These numbers suggest that podcasts serve a function higher up in the conversion funnel than some might realize. Consider the number of resources you invest in your brand podcast and set your expectations for returns accordingly. Repurposing conversations from town halls, live audio conversations and other virtual events remains a low-cost way to create podcasts that still provide value to your audiences.
Check out the full report here.
Oil executives from Exxon Mobil, Chevron, BP and Shell testified before Congress about accusations that they have spread misinformation about fossil fuels over the years to downplay their role in climate change.
“The undeniable reality is that oil and gas remains a part of the energy equation,” Michael K. Wirth, chief executive officer of Chevron, told the panel.
“Exxon Mobil has long recognized that climate change is real and poses serious risks, but there are no easy answers,” said Darren Woods, the Exxon chief executive. “Oil and gas will continue to be necessary for the foreseeable future. We currently do not have the adequate alternative energy sources.”
David Lawler, chief executive officer of BP, said his company’s goal of reaching net-zero by 2050 “doesn’t mean BP is getting out of the oil and gas business.”
In a statement released ahead of the hearing, Exxon said that its statements about climate science have been “truthful, fact-based, transparent and consistent with the broader mainstream scientific community at the time” and “evolved” as the science did.
Climate change researcher Naomi Oreskes challenged Exxon’s position on Twitter:
The executives’ statements about the lack of a viable sustainable alternative to fossil fuels demonstrate the importance of having expert sources on your side. Be wary of releasing a statement that can be easily challenged by data unless you have compelling data of your own to support your claims. It’s ultimately a “show, don’t tell” situation—instead of telling stakeholders how your position has evolved over time, show them how.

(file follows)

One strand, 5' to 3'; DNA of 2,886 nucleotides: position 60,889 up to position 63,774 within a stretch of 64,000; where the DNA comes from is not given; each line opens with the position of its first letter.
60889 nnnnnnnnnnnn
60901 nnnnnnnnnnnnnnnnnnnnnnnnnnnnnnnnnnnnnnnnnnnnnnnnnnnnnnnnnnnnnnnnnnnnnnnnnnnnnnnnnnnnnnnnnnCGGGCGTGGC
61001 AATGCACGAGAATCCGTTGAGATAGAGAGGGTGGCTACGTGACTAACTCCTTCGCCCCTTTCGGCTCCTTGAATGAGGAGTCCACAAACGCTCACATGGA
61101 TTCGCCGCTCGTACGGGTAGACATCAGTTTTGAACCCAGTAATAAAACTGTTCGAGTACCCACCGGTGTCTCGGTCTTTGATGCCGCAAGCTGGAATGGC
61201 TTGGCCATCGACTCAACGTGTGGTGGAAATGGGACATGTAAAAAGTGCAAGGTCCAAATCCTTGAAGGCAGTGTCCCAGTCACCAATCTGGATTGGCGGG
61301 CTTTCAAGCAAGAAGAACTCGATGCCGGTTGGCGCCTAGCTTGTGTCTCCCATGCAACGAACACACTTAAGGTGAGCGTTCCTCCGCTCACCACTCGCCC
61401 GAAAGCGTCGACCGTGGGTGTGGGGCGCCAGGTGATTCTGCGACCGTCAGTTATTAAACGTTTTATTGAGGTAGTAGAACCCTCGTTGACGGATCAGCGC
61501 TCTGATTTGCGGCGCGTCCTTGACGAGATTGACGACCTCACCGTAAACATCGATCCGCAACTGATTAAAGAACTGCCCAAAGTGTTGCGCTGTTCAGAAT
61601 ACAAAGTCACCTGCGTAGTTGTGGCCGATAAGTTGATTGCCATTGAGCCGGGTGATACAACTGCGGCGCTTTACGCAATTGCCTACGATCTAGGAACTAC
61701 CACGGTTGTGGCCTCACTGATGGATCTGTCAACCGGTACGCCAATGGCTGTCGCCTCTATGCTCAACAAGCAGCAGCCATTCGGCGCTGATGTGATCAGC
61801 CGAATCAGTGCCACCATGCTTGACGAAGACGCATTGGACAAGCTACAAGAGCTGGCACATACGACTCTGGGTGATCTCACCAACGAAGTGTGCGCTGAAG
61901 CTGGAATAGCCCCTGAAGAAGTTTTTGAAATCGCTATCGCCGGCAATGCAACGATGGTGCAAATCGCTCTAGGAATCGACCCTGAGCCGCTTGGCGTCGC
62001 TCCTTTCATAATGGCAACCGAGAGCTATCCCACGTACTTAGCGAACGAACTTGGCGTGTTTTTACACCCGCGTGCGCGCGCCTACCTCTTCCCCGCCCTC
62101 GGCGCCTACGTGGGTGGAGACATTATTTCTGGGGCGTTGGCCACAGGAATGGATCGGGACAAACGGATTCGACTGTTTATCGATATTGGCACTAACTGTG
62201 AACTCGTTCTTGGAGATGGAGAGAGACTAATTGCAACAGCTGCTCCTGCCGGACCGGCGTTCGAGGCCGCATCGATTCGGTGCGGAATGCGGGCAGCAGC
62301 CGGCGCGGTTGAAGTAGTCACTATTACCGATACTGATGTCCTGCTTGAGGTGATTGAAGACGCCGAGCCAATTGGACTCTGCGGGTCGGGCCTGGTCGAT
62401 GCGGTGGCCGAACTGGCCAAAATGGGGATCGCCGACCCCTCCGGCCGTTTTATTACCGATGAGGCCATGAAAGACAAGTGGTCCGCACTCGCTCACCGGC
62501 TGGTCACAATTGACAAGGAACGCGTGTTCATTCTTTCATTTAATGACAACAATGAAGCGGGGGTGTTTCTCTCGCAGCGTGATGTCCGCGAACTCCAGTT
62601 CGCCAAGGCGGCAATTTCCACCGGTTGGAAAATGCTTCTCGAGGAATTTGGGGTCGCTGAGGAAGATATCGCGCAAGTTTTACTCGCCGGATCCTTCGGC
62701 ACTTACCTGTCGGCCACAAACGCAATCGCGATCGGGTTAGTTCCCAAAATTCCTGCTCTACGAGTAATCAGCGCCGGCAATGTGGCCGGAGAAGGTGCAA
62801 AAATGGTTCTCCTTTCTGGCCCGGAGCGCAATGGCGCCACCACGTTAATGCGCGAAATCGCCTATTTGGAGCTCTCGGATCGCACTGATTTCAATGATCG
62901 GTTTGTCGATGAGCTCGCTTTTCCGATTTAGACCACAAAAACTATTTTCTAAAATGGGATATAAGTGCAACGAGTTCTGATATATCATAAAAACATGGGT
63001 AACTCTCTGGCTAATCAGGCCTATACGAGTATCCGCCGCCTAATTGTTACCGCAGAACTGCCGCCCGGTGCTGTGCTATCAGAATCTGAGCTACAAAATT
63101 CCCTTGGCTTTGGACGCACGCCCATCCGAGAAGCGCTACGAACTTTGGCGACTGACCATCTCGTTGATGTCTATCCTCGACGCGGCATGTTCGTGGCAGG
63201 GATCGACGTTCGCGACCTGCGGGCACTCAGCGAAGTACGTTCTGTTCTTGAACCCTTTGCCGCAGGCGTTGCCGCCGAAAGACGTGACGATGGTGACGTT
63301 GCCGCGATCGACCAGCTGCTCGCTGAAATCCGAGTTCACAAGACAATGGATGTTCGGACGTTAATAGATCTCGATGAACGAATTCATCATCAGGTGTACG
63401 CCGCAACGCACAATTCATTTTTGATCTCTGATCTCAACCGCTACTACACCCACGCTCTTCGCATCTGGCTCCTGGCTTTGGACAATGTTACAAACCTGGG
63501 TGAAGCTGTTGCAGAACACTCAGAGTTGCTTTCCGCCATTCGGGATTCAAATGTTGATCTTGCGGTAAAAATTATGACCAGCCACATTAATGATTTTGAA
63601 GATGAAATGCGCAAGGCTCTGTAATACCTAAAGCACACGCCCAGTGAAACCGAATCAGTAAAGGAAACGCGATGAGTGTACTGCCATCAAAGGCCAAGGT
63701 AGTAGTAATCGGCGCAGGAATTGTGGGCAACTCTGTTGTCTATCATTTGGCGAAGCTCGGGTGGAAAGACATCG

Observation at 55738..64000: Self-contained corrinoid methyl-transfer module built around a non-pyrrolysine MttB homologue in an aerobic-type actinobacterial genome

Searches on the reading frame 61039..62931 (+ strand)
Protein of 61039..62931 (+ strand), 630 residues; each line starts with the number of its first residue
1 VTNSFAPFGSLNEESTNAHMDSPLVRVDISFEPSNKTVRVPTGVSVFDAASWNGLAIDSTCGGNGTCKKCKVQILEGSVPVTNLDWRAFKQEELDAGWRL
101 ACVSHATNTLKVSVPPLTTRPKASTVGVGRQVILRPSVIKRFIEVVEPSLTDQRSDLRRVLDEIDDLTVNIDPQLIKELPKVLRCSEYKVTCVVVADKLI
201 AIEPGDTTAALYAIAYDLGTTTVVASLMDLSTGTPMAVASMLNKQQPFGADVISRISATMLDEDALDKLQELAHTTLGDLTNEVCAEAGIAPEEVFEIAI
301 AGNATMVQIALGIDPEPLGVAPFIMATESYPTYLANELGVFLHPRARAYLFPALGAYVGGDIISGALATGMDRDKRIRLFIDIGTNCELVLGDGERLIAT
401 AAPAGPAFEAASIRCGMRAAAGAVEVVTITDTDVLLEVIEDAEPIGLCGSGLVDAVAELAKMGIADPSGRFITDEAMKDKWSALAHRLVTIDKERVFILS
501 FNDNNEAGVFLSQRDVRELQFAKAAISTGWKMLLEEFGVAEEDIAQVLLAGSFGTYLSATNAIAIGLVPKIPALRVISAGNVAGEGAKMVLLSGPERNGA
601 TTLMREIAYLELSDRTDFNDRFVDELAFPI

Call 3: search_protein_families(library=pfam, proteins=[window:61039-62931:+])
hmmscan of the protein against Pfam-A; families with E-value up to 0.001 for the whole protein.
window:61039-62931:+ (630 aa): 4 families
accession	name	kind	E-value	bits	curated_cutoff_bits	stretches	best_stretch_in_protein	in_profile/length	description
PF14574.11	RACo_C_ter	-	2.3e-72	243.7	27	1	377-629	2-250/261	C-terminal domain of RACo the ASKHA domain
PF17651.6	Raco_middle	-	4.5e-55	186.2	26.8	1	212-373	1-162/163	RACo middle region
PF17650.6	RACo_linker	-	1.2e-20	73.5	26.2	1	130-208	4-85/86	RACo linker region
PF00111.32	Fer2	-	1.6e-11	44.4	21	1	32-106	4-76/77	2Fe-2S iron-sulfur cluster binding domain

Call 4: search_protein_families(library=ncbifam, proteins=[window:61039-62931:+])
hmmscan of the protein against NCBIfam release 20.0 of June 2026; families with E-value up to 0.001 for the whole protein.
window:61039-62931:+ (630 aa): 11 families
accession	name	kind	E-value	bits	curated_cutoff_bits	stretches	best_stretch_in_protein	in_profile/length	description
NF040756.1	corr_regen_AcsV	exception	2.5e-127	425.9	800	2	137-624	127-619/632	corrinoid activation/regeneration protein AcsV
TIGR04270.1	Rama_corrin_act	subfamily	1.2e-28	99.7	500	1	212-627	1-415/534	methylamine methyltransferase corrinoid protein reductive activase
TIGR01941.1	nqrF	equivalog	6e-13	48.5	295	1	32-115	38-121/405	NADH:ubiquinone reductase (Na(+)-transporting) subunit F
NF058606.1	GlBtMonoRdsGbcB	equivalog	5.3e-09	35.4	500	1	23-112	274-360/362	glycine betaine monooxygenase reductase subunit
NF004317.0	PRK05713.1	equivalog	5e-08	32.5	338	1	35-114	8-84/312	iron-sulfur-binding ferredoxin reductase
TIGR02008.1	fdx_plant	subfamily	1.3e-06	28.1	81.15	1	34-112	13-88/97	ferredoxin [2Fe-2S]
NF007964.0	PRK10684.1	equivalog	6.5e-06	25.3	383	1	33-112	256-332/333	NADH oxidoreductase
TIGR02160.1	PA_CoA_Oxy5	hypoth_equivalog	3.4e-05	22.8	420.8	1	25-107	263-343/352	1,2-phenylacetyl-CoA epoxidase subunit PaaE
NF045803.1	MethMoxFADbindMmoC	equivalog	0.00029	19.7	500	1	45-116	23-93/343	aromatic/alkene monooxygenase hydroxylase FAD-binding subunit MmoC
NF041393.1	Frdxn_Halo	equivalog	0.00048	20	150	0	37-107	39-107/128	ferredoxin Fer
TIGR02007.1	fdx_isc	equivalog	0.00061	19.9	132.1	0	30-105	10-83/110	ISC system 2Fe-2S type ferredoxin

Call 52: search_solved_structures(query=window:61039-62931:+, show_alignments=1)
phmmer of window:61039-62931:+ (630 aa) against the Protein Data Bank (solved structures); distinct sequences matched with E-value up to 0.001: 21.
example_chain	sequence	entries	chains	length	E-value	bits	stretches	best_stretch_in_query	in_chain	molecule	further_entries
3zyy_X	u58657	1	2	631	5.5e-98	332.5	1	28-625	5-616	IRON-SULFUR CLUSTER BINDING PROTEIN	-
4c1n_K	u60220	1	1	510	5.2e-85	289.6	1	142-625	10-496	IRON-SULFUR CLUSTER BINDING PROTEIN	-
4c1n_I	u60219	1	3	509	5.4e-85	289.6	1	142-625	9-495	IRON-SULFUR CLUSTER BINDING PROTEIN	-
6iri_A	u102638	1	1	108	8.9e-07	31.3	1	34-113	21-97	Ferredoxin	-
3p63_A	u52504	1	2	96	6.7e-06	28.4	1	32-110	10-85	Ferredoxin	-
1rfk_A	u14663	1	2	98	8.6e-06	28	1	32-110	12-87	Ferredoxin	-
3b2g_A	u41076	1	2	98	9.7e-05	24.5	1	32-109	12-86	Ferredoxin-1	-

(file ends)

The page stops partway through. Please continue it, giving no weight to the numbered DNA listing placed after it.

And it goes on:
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Mark Zuckerberg goes ‘meta’ with Facebook rebrand
Following much speculation, CEO Mark Zuckerberg officially announced that the parent company formerly known as Facebook would change its name to Meta, solidifying the company’s commitment to building a digital metaverse that unifies all of the company’s products, including its social media app (which will still be called Facebook), Occulus, Portal and more into a unified account system. Using virtual and augmented reality, Meta seeks to function as an integrated space for social interactions and gaming, digital workplace and more:
In an interview with The Verge, Zuckerberg acknowledged that the concept of a virtual landscape known as a “metaverse” isn’t new (Roblox and Epic Games have been dabbling with their own metaverse platforms for years) but claimed Facebook could make the concept mainstream:
“I think we’re basically moving from being Facebook first as a company to being metaverse first,” he told me this week over the phone.
…“I think that there was just a lot of confusion and awkwardness about having the company brand be also the brand of one of the social media apps,” he said. “I think it’s helpful for people to have a relationship with a company that is different from the relationship with any specific one of the products, that can kind of supersede all of that.”
According to Zuckerberg, the current cycle of bad news “had nothing to bear on this. Even though I think some people might want to make that connection, I think that’s sort of a ridiculous thing. If anything, I think that this is not the environment that you would want to introduce a new brand in.”
Despite Zuckerberg’s insistence that the “Meta” rebrand was not timed to paper over any of Facebook’s latest PR woes, Twitter users were unconvinced:
Facebook trying to witness protection itself out of its old BS by trying to cutely upsell ‘we’re gonna make the Matrix/Ready Player One digiverse a reality’ all while CONVENIENTLY FORGETTING that the tech conglomerations were not the good guys in either is… truly wild.